Once Works Well was pure technology. Now it seeks merely to divert.
Pansy subjects - Verse! Opera! Domestic trivia! - are now commonplace.
The 300-word limit for posts is retained. The ego is enlarged

Sunday, 2 October 2011

One way out: a coughing fit

Social kissing: it’s a gender conundrum, a class thing and a north-south divide thing. In the US, the world’s kissingest country, my West Riding upbringing was a millstone which left me confused, terrified. Since terror still surfaces – at age 76 – I will go to my grave bedevilled by uncertainty.

Emerging from a Continental Trailways bus in Pittsburgh in late December 1965 I knew all about real kissing. It was a publically permissible analogy for sex. I didn’t need to understand it because I’d been married five years. Immediately, and for the six years that followed, American women social-kissed me. Some I disliked (which isn’t to say they were unattractive) and this presented problems. Some I liked which raised even bigger problems.

It’s odious to explain why so I’ll resort to examples. Mrs Thatcher was thought to have sex appeal (by Alan Clark among others) but I’d have fainted had she approached me. If Vera Farmiga appeared willing I’d also faint – this time out of presumption. Putting it delicately, social kissing is lose-lose.

In Bradford the lower middle classes (my lot) didn’t do it; those higher up did it a bit. The Home Counties did it more. A callow youth, informed only by movies, about to be social-kissed, was entitled to ask how this fitted in with closeness being regarded as a good thing.

Have I betrayed those women who have social-kissed me? No. I’m gratified they were prepared to try: good sports. Etiquette has to be the reason, there can’t be other benefits. I’ve also sympathised with women who actively avoid social-kissing me. I admire their toughness. No hint I might do the initiating. I’m a Bradford Grammar School old boy. Hand-shaking I do.

Pic note: Not social kissing but she looks like Stephanie Flanders


The Crow said...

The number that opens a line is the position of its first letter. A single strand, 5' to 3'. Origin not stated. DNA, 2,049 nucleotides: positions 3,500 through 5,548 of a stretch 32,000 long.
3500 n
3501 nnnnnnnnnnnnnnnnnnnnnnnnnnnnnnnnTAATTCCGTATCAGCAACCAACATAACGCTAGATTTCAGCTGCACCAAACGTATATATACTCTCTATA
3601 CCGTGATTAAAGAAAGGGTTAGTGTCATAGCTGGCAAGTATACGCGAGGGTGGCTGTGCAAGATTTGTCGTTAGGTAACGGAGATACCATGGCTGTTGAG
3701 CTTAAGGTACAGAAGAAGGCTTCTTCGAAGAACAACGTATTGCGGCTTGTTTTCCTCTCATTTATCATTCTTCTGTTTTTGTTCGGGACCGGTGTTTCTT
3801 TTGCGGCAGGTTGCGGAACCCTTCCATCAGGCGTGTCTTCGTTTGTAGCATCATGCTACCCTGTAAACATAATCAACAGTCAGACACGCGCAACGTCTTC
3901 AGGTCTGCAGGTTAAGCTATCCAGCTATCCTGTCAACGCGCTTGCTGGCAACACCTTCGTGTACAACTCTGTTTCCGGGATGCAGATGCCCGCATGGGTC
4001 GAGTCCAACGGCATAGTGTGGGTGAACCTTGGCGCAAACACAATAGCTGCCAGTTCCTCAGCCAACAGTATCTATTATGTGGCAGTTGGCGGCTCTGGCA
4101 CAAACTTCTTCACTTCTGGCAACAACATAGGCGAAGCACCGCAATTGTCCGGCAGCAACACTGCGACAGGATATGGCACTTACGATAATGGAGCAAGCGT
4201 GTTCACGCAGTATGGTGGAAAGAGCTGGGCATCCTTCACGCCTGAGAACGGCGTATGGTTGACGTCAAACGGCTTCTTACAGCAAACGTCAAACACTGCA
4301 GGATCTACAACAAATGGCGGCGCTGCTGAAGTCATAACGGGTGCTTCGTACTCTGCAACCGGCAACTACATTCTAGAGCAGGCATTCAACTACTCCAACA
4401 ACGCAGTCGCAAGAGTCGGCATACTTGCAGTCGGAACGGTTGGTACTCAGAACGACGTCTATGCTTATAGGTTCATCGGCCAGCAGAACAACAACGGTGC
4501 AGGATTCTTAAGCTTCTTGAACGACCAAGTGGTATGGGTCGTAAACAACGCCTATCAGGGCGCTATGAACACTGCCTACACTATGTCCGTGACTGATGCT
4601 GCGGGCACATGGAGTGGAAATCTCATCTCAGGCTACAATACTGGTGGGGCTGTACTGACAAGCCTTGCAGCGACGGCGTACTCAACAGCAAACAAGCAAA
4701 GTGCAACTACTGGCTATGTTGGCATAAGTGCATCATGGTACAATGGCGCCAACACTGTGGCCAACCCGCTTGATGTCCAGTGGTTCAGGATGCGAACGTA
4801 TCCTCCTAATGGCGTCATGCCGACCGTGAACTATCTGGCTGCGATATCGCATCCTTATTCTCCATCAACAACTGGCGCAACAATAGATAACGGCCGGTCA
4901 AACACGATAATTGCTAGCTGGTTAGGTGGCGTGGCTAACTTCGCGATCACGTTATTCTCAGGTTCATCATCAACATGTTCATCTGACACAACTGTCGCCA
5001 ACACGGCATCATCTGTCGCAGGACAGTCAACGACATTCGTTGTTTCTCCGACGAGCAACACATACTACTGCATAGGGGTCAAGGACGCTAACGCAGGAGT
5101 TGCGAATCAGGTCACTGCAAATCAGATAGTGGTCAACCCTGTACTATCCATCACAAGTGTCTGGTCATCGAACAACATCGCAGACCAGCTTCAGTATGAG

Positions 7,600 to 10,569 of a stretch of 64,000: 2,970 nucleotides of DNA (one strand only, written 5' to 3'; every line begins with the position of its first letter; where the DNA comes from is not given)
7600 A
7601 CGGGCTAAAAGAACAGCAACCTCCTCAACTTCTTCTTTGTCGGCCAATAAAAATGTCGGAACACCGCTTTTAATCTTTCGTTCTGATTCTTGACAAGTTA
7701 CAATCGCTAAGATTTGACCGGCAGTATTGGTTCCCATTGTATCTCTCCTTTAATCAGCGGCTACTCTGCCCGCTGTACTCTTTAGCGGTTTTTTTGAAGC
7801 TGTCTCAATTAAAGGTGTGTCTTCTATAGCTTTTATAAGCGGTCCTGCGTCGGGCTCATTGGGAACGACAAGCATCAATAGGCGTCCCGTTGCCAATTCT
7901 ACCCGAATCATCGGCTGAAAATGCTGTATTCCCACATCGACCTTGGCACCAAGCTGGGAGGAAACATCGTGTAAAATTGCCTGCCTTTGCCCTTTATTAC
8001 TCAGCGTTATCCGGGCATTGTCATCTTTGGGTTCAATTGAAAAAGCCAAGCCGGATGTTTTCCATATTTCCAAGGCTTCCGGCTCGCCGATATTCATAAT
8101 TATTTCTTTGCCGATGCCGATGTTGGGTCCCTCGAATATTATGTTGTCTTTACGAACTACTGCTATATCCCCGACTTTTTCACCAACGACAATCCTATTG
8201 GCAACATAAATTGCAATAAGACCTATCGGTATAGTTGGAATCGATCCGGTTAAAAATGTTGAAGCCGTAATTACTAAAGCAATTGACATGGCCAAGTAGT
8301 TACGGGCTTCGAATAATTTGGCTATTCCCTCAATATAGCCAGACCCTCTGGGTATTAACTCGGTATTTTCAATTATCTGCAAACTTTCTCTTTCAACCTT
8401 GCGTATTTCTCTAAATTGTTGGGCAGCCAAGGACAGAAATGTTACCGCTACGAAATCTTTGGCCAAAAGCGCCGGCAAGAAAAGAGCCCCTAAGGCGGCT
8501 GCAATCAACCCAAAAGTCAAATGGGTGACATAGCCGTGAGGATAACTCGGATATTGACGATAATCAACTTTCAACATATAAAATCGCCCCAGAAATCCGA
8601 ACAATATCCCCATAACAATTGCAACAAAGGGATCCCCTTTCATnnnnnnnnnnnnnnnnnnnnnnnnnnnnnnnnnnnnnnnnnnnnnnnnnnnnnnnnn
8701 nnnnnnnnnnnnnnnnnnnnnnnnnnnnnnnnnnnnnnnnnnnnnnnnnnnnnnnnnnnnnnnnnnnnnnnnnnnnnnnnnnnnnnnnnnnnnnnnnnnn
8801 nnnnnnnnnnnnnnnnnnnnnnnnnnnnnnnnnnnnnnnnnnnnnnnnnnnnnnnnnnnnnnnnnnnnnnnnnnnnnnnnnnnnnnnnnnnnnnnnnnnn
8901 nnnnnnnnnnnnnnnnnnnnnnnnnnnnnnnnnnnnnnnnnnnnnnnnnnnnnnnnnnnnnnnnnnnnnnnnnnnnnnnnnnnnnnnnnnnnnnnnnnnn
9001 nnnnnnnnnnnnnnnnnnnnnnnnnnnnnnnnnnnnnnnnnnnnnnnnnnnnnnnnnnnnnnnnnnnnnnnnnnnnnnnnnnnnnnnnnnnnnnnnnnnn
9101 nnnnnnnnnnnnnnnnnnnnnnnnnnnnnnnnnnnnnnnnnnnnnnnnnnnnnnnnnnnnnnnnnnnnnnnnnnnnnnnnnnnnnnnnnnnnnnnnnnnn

Is social kissing that thing where people put their faces close to one another and kiss the air, or is it actual physical contact? Then, if it is actual contact, are we talking a brief kiss on the cheek, or quick labial(lips) contact?

I may wish to rejoin the human race someday and knowing the answer to these questions might save me tons of embarrassment, you know?

Hand-to-hand contact works for me, too. Oh! Where do you stand on hugs?

Barrett Bonden said...

The Crow: Congratulations on being Works Well's rapid response team. I shan't wait until there's an accumulation I shall answer you immediately, even though it's five minutes out of Blest Redeemer.

Those close-but-no-cigar kisses are, I think, called air kisses. Alternatively Phwah kisses. They truly are pointless and their practitioners would be better off picking up litter. The social-kissing I'm referring to involves contact and the nearer it gets to the lips the more it approximates to a real kiss and an overt statement about what's going on in the kisser's mind.

The American women, bless them, only did contact. And of course they weren't selective - they did it to all the surrounding men too. But I have to say it was alarming. For me these kisses arrived with an implicit statement: I am allowing my lips to come into contact with your face despite the fact that you are European and are therefore prone to lower hygiene standards. Kissing you makes me feel brave.

And they were brave. I wouldn't have kissed me if I'd been a healthy, fresh-faced US woman with superb orthodontics. During six years in the US I never showered, but did take occasional baths.

Shaking hands with American women was fraught with misunderstanding. The female hand had to be proffered first.

Hugs. If there is an emotional intensity to a social kiss then hugging augments it. However, a kissless hug is generally reserved for someone who has successfully survived surgery or a baseball bat attack.

Welcome back to the human race. You've hardly been away.

Rouchswalwe said...

Refusing to social kiss a friend's recently acquired boyfriend once led to a breaking of the friendship. He was a short little man whose googly eyes fixed on my Germanic assets the first several times we met, so each time I stuck out my hand to avoid the (for me) uncomfortable closeness which would have resulted due to our differences in height. After my third or fourth such avoidance, my friend attacked me for being unfriendly towards her new boyfriend. One argument led to another and over a few short months, the friendship ended. There you have it.